If your spouse has been charged with a crime, this can be a stressful time for you and your family. Working through pending charges, preparing for court, and dealing with a possible conviction can be stressful and emotional for your spouse, and something they might not be able to navigate on their own. Sometimes the emotional and practical support a spouse can offer can indirectly and directly guide the outcome of a pending court case or trial. Here are five things you can do to support your spouse if they have recently been charged with a crime.
1. Don’t Get Angry
The most important thing you can do for your spouse is to try your best not to get angry at them or the situation unfolding. This is a time in your spouse’s life when they will need your support more than ever, and may need to rely on you to navigate the process. Communicate with your spouse about what happened and what the next steps will be for their charges and your family. While there might be some fall out down the line or factors out of your control, keeping a loving, supportive environment available for your spouse can be a huge help when dealing with immediate factors surrounding a possible crime.
2. Don’t Delay Taking Action
While you might be reeling from your spouse’s criminal charges, this isn’t a time to shut down. Your spouse might be processing what happened, and you may be called upon to spring into action to help. Find an attorney that can immediately get to work on your spouse’s case. There might be documentation that needs to be gathered, follow-up with police, and items and documents that will need to be filed for court cases. These things can come with urgency and processes you might not understand on your own, but a criminal defense lawyer can help with.
3. Be There for Your Family
Criminal charges can cause upheaval in your family, especially if this has impairs your spouse’s ability to drive, if they have to spend time dealing with court or police matters, or need to seek out treatment. Anything that you can do to keep schedules moving your family, the better. This might involve moving your own daily schedule around to get kids to activities and appointments and shouldering more responsibilities around the home. If your spouse is depressed, stressed, and emotional about recent events, try to bring some levity to your family life and schedule outings or activities that can keep your kids busy.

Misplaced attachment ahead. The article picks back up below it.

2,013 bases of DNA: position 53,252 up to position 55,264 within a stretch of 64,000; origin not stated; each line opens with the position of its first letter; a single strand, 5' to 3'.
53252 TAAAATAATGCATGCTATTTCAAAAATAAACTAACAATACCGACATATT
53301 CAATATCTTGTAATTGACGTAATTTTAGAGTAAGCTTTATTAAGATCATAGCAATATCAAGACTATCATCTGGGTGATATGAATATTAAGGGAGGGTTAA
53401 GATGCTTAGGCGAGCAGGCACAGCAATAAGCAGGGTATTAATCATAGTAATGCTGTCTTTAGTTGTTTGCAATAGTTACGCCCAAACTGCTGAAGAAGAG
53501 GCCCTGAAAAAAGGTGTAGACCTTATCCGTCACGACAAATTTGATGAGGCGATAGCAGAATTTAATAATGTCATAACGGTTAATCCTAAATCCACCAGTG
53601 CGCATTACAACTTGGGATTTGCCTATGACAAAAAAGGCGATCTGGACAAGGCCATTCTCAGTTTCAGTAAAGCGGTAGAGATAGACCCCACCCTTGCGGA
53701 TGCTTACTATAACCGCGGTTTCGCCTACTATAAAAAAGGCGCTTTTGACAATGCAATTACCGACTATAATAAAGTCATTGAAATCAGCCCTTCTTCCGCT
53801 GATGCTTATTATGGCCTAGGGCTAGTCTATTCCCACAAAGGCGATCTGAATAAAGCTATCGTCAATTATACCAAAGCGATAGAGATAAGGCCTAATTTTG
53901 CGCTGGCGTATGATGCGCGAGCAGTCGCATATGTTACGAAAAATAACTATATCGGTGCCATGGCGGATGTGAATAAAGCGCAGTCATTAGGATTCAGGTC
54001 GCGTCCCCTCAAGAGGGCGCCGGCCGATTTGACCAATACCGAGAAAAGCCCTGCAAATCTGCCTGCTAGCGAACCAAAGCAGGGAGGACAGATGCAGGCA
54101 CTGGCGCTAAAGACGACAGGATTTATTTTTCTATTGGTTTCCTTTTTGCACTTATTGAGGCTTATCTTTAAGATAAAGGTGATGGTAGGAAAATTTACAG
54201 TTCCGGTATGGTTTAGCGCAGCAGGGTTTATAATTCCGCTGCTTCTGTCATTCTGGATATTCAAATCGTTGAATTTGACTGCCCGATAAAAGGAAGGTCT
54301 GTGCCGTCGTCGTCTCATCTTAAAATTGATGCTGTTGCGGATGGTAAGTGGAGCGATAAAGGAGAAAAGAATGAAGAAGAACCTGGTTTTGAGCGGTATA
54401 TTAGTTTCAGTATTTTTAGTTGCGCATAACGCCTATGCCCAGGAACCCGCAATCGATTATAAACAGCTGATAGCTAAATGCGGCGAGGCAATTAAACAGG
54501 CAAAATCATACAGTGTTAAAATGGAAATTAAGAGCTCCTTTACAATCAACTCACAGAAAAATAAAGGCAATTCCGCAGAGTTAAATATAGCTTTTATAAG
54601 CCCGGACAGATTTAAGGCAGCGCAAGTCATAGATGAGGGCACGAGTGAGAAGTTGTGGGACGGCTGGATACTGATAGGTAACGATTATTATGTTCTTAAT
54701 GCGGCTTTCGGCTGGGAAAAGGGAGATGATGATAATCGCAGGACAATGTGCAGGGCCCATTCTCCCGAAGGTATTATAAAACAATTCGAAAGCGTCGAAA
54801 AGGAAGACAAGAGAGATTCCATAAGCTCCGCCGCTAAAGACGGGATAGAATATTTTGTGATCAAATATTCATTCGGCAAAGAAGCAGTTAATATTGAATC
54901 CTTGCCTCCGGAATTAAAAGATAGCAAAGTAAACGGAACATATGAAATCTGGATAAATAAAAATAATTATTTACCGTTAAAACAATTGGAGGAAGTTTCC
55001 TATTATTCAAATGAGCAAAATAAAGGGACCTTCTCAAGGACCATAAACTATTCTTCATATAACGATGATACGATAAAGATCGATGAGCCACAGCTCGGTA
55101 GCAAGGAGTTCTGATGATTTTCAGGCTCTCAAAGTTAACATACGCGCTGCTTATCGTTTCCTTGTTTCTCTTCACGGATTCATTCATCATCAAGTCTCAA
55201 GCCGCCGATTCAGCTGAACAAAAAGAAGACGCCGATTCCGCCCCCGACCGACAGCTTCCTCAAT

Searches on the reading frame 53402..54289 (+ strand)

4. Seek Out Treatment
Regardless of whether or not your spouse is ultimately convicted of a crime, charges can be a wake up call if your spouse is hiding something such as an addiction. They might need to seek out treatment or help from professionals, especially if drugs, alcohol, gambling, or violence is connected to charges. This step in the right direction will not only help your spouse recover, but could also help minimize charges in court with judges that look favorably on recovery and making amends.
5. Find Support for Yourself
Don’t minimize the emotional impact your spouse’s criminal charges can have on you as well. If you have stepped up to the plate and are doing the heavy lifting to keep your family intact, helping your spouse recover, or navigate the legal system, you might need support as well. Seek out a therapist or support group for yourself so you don’t have to be strong on your own with no emotional outlet.
Regardless of the severity of the criminal charges your spouse might be working through, your continued support could make all of the difference in the short term. Working with a skilled criminal defense attorney can be a comfort, but also will be your best chance at minimizing or having charges thrown out. If your spouse has been charged with a crime, contact us to help your family weigh options on the table and move forward with a plan in place.
Disclaimer: The information you obtain at this site is not, nor is it intended to be, legal advice. You should consult an attorney for advice regarding your individual situation. We invite you to contact us and welcome your calls, letters and electronic mail. Contacting us does not create an attorney-client relationship. Please do not send any confidential information to us until such time as an attorney-client relationship has been established.